The Six Moon Designs Flight 30 Ultra Running Pack is a 30L frameless backpack that is made for runners and ultralight backpackers. It has a lightweight body-hugging pack that is great for fastpacking, as there is very little bounce once it’s loaded and all of the straps are adjusted. The Flight 30 Ultra is constructed in such a way that your body is able to move naturally while running, with freedom in the hips and an uninhibited arm swing. It features an adjustable torso length and three options for shoulder straps: traditional shoulder straps, s-curve shoulder straps, and a vest-style harness, which I tested in this review.
Specs at a Glance
- Gender: Unisex
- Volume: 30L total (23L main compartment; 4L extension collar; 4L exterior pockets)
- Weight: 26.2 oz – 32 oz (tested weight) depending on the material
- Type: Adjustable-length Torso
- Frame: None
- Closure: Roll-top
- Hydration compatible: Yes
- Hip belt pockets: Yes
- Load lifters: Yes
- Bear canister compatibility: Yes
- Materials: X-Pac VX21 (tested) or 100D Nylon Robic
- Torso Sizing: 14″-17″ or 18”-22”
- Hip Belt Sizing: 24″-32″, 33″-39″, or 40″-50″
- Max recommended load: 25 lbs
Backpack Storage and Organization
The Six Moon Designs Flight 30 Ultra is a top-loading backpack that is best for fastpacking, long trail runs, stage races, and hikes that require extra gear. The main body of the pack I tested is made out of X-Pac VX21 fabric. The fabric itself is waterproof and extremely durable, but the seams are not taped so the bag is not watertight.
The main compartment has a roll-top closure with velcro on either side of the opening to help facilitate rolling. There is a single strap that buckles over the top that can be used to secure extra layers or help compress the bag. The rolled top secures by clipping the two sides together like a dry bag and there is no option to clip along the sides. Personally, I like roll-top closures because they help make a bag more compressible, but I much prefer that they have the option to clip down along the sides like on the Hyperlite Mountain Gear’s backpacks.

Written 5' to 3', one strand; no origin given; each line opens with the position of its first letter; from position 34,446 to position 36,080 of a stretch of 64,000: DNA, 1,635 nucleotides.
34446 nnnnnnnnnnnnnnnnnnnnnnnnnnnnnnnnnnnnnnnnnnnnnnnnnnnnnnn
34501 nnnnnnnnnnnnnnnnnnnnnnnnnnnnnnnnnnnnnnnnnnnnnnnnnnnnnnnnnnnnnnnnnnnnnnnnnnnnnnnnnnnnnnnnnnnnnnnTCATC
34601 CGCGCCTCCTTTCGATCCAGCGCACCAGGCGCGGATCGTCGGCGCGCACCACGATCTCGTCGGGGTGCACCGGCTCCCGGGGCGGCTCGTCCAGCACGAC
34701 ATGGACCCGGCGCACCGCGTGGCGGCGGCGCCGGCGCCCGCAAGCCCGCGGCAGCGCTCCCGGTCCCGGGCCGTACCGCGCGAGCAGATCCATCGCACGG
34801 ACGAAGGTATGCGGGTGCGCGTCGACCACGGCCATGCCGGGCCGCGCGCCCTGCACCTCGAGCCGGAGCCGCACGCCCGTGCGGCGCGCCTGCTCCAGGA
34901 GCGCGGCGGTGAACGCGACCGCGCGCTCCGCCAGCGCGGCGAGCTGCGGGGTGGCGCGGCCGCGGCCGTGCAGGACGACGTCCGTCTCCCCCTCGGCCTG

There is a large pocket on either side of the main compartment that is big enough to hold two 1L bottles or stash extra layers on the go. These pockets have an elastic cord at the top that can be cinched down to secure items. I could reach the cord while wearing the pack but I could not lock it in place, a minor inconvenience. There are two interior pockets; a removable hydration bladder pocket that is large enough for a two-liter bladder, and a small zippered mesh pocket big enough to hold keys and a wallet. There are two hydration ports, one on either side of the shoulder yoke, to feed your hydration hose through.
The vest harness has a lot of storage options. There are two large main pockets on the front that are big enough to hold 500ml soft flasks. Like the side pockets, the front pockets also have a cord to secure items in place. In addition, there is a zippered pocket on each side of the shoulder straps, a mesh pocket on both sides, and stretchy stash pockets that work great for shoving wrappers and trash if you’re snacking while on the move. The hip belt has two roomy pockets as well, and there is a small stretchy pocket on the bottom of the bag to stash things like gloves or a hat. The easily accessible storage on the vest-style harness makes it so you can keep all of your essentials plus a full day of snacks within reach, minimizing the need to slow down or stop, which makes my runner’s heart happy.
The only thing I don’t like about the exterior pockets is that none of them are waterproof, so sweat and rain will definitely get into whatever is in the pockets. Something to keep in mind when deciding where to put electronics.
External Attachment Points
The Flight 30 has non-elastic paracords on either side of the backpack that are threaded through plastic d-rings. The rings are sewn into the seams and the cord secures with a Lineloc line tensioner. There is plenty of extra cord to fix larger objects and additional webbing can be easily attached to the rings to make it easier to secure things like snowshoes.